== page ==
10s note, Bank of England


British Museum

British Museum

A common security feature of many modern banknotes is a vertical thread which can be seen when the note is held up to the light. Thin metal threads were introduced on Bank of England notes in 1940, as protection against forgery during the Second World War (1939-45). At the same time, printing techniques were improved, and the colours of one pound and ten shilling notes were temporarily changed: the one pound from green to blue and pink, and the ten shilling note from reddish-brown to purple.Security threads are put in as part of the process of manufacturing the paper on which notes are printed. They are now so sophisticated that they may contain their own security devices, such as micro-printed text or magnetic data that can only be read by machine. Some become fluorescent under ultra-violet light. The thread may also be 'windowed', that is, woven through the paper to appear at intervals on the surface of the note.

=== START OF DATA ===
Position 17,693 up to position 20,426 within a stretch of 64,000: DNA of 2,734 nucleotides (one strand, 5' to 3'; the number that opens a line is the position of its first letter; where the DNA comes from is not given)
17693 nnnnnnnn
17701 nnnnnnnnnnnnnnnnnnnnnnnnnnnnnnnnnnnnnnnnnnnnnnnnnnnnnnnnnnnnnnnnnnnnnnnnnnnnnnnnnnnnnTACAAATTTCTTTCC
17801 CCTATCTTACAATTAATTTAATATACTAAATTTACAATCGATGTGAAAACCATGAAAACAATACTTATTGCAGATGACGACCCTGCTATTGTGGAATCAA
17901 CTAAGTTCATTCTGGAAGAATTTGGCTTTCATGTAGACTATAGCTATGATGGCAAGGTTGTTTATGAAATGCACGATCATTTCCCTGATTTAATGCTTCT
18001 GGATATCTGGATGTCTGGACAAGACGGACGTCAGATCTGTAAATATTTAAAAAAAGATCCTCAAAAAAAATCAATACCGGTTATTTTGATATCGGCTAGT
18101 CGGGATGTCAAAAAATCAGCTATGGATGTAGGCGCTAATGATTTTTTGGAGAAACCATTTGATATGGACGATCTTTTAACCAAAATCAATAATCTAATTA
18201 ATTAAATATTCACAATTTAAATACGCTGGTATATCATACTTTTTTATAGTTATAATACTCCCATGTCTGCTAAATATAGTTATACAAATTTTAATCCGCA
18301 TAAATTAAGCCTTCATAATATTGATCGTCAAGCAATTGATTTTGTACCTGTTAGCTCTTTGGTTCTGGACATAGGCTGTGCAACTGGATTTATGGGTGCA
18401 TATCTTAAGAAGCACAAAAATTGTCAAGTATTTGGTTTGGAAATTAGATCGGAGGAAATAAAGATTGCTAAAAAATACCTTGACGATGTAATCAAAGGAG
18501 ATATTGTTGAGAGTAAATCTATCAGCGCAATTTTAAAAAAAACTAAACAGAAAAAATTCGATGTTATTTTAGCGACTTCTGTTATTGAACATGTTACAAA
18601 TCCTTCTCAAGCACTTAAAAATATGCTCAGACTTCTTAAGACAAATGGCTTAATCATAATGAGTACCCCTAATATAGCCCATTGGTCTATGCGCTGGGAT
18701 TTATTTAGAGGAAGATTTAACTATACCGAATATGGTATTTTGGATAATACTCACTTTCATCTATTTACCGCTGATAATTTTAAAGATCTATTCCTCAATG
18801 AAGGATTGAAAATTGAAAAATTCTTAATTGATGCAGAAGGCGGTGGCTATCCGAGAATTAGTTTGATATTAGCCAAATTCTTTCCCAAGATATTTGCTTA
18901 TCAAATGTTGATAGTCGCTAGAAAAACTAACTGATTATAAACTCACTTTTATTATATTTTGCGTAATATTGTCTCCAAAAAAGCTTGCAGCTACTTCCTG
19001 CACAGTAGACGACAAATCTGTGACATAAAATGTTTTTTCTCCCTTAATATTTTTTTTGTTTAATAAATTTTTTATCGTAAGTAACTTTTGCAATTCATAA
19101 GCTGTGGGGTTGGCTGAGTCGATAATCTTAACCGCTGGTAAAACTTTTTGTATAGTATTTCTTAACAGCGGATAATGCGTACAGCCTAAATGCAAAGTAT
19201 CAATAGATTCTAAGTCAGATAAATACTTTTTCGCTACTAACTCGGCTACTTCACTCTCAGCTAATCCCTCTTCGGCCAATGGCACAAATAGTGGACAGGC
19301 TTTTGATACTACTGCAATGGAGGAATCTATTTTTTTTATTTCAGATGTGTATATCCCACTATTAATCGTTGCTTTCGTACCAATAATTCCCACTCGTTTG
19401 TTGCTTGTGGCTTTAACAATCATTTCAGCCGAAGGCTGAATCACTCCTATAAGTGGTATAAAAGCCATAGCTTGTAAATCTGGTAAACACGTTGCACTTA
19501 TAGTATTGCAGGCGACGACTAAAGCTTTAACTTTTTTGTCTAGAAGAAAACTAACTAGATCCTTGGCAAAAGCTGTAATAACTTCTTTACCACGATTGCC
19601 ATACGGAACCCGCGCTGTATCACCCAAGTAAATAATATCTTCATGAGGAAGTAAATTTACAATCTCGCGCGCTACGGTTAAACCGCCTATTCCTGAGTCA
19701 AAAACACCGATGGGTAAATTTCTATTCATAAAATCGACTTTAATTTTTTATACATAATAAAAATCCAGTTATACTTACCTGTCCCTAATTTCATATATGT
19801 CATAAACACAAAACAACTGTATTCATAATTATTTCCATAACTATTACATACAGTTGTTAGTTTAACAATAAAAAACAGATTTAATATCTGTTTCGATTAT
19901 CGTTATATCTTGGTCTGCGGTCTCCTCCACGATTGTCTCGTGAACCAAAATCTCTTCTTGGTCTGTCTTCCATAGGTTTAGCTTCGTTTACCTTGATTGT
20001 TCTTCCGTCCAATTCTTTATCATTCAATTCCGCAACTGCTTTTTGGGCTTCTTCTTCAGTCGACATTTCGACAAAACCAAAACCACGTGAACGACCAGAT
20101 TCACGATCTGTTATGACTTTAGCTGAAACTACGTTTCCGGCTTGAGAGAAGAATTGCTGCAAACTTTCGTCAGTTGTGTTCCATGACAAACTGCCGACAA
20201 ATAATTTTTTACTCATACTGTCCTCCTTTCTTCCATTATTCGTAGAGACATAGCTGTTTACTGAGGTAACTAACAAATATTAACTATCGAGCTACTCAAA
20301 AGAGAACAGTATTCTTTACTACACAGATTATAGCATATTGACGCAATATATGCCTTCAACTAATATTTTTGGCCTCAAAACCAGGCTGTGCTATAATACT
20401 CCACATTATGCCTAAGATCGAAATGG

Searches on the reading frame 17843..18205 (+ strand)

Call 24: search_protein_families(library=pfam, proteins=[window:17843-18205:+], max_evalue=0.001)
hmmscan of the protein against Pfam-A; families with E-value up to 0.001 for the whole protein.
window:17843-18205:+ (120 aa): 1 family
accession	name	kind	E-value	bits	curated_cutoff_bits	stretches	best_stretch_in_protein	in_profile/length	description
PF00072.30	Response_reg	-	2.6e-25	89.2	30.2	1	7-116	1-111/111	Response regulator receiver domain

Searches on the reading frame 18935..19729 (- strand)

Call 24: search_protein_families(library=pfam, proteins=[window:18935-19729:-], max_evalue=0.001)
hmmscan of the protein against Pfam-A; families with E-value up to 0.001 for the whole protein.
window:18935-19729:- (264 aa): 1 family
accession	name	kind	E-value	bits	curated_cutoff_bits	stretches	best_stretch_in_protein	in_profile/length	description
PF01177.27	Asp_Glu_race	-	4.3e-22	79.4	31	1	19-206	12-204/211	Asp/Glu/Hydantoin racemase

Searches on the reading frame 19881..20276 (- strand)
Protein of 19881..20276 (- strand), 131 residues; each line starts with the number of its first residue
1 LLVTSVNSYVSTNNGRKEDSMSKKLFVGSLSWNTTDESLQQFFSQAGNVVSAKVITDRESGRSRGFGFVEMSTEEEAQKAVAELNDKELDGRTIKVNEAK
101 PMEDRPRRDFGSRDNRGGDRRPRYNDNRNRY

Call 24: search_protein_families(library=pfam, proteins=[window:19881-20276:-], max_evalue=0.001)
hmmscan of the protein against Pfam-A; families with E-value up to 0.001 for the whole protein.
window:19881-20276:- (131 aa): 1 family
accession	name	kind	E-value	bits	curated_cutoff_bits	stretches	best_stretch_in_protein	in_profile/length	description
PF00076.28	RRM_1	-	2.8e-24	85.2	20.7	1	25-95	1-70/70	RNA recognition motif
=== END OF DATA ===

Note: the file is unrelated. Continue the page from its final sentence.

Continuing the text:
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  • Title: 10s note, Bank of England
  • Date Created: 1940/1948
  • Physical Dimensions: Length: 138.00mm; Width: 78.00mm
  • External Link: British Museum collection online
  • Subject: allegory/personification
  • Registration number: 1980,0346.13
  • Production place: Issued in London
  • Material: paper
  • Copyright: Photo: © Trustees of the British Museum
  • Authority: Issuer Bank of England